The protein, glial cell line derived neurotrophic factor (GDNF), supports glial cells, which help keep alive the motor neurons that control muscle movement. In ALS patients, these motor neurons die, causing progressive paralysis and ultimately death. There is growing evidence that GDNF is linked with protection of motor neurons and amelioration of ALS.
More than 12,000 people in the U.S. have ALS, commonly known as Lou Gehrig's disease, according to the National Institutes of Health (NIH). Although drugs and mechanical devices can help alleviate symptoms, there is no effective treatment, and most patients die within five years.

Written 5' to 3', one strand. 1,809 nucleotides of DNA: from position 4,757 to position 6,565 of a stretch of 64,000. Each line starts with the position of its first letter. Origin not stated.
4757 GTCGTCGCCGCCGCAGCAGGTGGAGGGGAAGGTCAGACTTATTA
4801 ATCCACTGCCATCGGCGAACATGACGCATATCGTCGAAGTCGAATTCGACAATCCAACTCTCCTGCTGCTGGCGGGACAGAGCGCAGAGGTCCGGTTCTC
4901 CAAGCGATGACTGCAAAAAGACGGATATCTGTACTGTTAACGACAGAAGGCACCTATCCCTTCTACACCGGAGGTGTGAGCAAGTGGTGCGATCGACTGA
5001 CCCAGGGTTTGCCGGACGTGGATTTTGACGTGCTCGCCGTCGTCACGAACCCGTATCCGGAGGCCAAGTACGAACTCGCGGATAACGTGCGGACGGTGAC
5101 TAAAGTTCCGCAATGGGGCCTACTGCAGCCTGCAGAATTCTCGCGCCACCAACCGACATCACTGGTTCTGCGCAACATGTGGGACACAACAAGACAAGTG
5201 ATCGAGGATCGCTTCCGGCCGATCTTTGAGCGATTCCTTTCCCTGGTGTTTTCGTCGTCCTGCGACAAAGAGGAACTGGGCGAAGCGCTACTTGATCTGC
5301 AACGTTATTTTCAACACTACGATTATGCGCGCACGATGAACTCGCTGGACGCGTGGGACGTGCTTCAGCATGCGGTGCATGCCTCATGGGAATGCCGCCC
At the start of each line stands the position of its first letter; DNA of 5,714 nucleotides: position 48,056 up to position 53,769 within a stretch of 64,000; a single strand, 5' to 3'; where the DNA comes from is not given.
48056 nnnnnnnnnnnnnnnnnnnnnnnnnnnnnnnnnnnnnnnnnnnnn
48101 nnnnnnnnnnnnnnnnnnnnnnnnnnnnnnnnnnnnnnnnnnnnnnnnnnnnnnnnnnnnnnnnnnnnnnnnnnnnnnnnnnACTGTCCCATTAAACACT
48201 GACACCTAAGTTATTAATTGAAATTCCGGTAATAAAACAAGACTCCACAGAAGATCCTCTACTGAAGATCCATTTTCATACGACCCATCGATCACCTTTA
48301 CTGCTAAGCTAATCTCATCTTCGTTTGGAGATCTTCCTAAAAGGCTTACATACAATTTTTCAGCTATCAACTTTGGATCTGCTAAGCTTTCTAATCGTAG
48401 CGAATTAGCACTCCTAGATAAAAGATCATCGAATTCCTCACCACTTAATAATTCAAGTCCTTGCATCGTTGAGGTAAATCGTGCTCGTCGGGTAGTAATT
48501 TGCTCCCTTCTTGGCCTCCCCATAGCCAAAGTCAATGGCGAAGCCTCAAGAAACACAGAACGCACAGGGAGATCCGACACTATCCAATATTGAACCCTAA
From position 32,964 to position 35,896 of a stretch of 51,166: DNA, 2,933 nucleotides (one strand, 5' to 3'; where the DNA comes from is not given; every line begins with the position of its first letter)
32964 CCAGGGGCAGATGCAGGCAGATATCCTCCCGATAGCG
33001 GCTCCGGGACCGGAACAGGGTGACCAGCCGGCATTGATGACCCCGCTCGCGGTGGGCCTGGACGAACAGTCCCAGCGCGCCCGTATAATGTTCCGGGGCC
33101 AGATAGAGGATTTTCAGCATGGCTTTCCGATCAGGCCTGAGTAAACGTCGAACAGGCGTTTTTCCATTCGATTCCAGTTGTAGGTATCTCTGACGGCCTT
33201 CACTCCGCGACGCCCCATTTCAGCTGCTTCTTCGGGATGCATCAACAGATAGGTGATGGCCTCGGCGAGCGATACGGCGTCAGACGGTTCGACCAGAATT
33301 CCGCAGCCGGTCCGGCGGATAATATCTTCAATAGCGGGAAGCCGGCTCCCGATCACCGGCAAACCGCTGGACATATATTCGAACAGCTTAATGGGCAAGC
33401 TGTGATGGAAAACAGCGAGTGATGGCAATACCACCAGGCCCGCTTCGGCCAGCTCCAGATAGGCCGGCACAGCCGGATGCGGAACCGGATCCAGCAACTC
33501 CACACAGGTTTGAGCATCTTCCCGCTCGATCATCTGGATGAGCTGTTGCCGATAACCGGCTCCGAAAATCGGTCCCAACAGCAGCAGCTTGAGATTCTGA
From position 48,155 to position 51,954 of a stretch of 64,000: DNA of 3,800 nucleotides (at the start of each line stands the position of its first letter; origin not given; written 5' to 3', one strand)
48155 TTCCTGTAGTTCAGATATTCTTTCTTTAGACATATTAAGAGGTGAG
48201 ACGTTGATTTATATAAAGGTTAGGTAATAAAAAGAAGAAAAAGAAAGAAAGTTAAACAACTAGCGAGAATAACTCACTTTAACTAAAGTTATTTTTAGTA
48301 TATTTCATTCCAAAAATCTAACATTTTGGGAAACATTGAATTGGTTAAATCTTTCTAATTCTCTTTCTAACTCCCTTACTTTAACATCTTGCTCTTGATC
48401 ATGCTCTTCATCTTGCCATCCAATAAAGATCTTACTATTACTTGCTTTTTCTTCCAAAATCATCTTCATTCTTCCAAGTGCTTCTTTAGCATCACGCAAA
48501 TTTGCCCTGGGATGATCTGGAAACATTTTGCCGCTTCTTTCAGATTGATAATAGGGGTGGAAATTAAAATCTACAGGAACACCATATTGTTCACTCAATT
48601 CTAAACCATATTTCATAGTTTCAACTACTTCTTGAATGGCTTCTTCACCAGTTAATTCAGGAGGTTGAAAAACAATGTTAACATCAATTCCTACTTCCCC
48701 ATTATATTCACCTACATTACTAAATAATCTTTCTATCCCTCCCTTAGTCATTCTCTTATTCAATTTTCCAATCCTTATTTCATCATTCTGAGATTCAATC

In the study, published June 5 in Stem Cell Reports, investigators harnessed a common antibiotic, doxycycline, to both stop and start production of GDNF by neural progenitor cells that had been genetically reprogrammed to produce GDNF. This ability, demonstrated in animal models, improves the potential usefulness of the combined gene and stem cell strategy in experimental treatments for a range of disorders, they said.